Visitors find sandy beaches, dramatic cliffs overlooking the sea, charming inns, five lighthouses and such tranquil scenes as sailboats in harbors. Since Victorian times, affluent travelers have been drawn to the island.

What surprises many visitors is that outside the main towns such as Victorian-era Oak Bluffs, with its famous 1876 Flying Horses Carousel, and postcard-perfect Edgartown, much of the island is still rural and populated with working farms. Head to the West Tisbury Farmer's Market on a Saturday to sample local goods and to spot celebrities who frequent the island.

Another quintessential Vineyard experience is grabbing a lobster roll at Larsen’s Fish Market to munch on Menemsha Beach — one of those good-to-be-alive moments.

Orcas Island

Orcas Island caters to active travelers and culture seekers alike. (Photo by Edmund Lowe Photography/Getty Images)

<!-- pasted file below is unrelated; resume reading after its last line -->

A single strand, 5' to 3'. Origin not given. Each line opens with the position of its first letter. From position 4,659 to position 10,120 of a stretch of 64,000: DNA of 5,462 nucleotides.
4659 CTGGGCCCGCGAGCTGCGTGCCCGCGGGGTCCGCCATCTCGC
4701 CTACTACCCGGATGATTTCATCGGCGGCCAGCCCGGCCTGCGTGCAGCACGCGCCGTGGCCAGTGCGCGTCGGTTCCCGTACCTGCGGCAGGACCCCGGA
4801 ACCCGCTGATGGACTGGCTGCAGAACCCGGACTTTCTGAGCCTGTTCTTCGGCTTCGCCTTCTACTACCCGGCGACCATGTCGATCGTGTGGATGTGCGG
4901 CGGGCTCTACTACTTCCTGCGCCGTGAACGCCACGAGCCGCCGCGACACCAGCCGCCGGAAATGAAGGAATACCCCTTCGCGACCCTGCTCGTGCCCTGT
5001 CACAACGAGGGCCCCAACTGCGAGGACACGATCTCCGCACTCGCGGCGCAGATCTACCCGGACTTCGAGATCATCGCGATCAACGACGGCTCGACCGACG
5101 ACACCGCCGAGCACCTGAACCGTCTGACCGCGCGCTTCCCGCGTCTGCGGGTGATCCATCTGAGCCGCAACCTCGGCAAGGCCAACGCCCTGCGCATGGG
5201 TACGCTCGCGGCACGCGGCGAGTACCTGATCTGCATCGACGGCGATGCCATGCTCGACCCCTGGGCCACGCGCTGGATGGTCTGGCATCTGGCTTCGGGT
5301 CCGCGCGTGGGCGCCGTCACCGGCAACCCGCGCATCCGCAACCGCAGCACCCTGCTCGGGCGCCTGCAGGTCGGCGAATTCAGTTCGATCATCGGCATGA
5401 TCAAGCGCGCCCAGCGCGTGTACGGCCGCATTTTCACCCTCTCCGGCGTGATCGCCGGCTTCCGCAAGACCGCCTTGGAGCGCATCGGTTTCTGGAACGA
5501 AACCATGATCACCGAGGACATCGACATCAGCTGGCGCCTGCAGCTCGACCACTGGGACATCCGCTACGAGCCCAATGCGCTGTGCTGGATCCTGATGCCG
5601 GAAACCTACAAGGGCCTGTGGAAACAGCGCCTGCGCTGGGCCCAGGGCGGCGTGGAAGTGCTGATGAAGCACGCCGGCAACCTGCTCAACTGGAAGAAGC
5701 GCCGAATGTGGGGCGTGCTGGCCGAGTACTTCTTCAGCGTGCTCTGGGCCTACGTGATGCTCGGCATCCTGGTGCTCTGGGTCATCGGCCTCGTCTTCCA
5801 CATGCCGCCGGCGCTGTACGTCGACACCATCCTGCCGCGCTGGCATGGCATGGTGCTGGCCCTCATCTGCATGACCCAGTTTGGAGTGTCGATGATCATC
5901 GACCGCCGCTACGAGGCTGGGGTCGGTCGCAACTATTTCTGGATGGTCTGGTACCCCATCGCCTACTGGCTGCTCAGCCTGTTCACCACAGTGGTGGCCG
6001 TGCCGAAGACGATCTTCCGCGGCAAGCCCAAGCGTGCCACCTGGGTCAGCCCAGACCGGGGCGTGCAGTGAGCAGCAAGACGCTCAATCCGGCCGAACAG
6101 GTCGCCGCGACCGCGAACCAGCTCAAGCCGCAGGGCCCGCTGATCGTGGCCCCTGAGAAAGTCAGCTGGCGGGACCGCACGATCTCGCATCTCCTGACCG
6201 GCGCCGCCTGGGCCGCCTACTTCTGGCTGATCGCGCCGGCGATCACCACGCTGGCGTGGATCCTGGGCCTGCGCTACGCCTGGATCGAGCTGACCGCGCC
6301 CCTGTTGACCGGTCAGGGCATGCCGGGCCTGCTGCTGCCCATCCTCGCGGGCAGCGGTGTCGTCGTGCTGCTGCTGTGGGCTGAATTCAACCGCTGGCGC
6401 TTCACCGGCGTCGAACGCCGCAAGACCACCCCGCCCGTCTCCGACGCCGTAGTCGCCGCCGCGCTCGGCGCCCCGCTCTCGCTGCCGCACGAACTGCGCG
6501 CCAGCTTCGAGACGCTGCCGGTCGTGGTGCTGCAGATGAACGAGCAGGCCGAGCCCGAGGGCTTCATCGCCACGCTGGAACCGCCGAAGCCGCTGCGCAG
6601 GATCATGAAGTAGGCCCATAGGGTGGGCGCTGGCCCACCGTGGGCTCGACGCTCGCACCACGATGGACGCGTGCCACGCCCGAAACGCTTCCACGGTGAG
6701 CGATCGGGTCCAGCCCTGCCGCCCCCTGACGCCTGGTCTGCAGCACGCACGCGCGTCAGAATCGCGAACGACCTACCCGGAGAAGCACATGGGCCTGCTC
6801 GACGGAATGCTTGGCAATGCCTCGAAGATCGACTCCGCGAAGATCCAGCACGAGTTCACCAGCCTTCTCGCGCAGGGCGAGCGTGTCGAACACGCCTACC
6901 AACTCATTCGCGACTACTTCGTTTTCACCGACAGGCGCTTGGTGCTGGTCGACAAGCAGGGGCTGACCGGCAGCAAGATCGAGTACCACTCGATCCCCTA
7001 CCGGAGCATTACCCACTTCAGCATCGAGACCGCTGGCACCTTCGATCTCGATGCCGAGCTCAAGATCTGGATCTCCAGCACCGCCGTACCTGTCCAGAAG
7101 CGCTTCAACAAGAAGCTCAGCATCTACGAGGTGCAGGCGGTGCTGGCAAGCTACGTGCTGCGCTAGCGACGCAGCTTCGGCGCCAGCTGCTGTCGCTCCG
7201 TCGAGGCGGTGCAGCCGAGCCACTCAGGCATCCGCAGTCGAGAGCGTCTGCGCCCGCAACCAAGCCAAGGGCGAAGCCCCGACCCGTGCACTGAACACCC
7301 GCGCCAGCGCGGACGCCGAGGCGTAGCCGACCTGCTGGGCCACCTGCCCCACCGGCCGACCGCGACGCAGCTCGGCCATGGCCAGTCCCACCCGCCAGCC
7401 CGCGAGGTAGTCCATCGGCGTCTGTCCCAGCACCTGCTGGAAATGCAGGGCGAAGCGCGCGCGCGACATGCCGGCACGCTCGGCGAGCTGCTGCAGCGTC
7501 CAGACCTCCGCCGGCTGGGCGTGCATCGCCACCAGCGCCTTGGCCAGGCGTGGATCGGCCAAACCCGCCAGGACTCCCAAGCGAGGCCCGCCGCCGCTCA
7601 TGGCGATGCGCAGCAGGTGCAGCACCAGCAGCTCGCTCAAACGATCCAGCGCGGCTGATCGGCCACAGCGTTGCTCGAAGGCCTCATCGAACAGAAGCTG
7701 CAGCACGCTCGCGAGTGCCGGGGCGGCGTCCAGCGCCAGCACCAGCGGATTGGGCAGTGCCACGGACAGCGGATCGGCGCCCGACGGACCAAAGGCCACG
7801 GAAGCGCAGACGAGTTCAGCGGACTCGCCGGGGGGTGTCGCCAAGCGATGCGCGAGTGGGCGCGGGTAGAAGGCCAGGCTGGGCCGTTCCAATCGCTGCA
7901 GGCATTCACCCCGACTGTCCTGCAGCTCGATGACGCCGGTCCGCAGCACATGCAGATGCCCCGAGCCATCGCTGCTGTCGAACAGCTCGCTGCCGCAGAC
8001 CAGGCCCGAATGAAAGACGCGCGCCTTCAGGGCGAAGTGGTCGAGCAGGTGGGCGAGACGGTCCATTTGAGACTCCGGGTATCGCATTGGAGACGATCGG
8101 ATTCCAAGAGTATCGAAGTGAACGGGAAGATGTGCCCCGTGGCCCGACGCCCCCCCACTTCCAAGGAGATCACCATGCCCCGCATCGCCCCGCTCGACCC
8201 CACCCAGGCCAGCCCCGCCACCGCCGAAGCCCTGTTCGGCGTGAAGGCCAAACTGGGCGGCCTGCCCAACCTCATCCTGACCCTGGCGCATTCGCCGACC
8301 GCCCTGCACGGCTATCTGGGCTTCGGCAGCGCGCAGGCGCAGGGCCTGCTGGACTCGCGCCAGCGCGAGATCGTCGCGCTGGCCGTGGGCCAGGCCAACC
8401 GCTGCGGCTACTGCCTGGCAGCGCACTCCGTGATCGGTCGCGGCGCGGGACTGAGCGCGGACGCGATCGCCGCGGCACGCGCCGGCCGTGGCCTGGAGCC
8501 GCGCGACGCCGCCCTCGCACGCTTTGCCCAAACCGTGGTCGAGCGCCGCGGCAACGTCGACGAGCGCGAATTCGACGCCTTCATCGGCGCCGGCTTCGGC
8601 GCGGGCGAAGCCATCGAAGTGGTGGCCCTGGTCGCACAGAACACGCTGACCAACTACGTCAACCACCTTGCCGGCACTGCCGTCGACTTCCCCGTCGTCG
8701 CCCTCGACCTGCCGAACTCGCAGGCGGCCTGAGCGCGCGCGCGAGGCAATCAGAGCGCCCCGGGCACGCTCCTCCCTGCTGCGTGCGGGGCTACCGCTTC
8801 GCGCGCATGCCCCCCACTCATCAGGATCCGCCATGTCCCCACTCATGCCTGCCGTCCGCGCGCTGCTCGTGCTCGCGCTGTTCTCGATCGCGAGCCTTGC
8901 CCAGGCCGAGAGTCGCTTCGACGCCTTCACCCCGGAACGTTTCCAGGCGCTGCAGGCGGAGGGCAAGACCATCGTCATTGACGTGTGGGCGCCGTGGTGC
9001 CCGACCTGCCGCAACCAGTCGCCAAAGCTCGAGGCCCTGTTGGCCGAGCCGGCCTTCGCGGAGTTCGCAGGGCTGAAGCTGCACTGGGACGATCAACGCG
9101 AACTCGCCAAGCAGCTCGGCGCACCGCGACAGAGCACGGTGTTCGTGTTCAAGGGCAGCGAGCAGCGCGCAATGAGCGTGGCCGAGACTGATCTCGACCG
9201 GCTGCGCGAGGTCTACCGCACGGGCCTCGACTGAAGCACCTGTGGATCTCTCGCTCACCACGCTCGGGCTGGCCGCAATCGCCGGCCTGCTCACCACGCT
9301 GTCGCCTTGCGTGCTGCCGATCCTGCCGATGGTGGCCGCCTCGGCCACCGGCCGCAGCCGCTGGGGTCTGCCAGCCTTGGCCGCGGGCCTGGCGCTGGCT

Located off Washington state and one of the San Juan Islands, Orcas Island is a ruggedly beautiful paradise with the bonus of thriving arts and culinary scenes.

Come to the island to bike, hike, go horseback riding, explore lush old-growth forests and swim in lakes — when you aren’t dining on farm-to-table cuisine or checking out the galleries and boutiques in the historic village of Eastsound.

On a clear day from the lookout tower on top of 2,409-foot Mount Constitution, accessible by car or bike, you may catch 360-degree views of the Salish Sea, San Juan Islands and the mainland, including snowcapped Mount Baker and Mount Rainier.

You can get to the island on the Washington State Ferries system year-round from Anacortes, about 80 miles north of Seattle. The ferry ride is about 70 minutes (make reservations to bring your car).

Mount Desert Island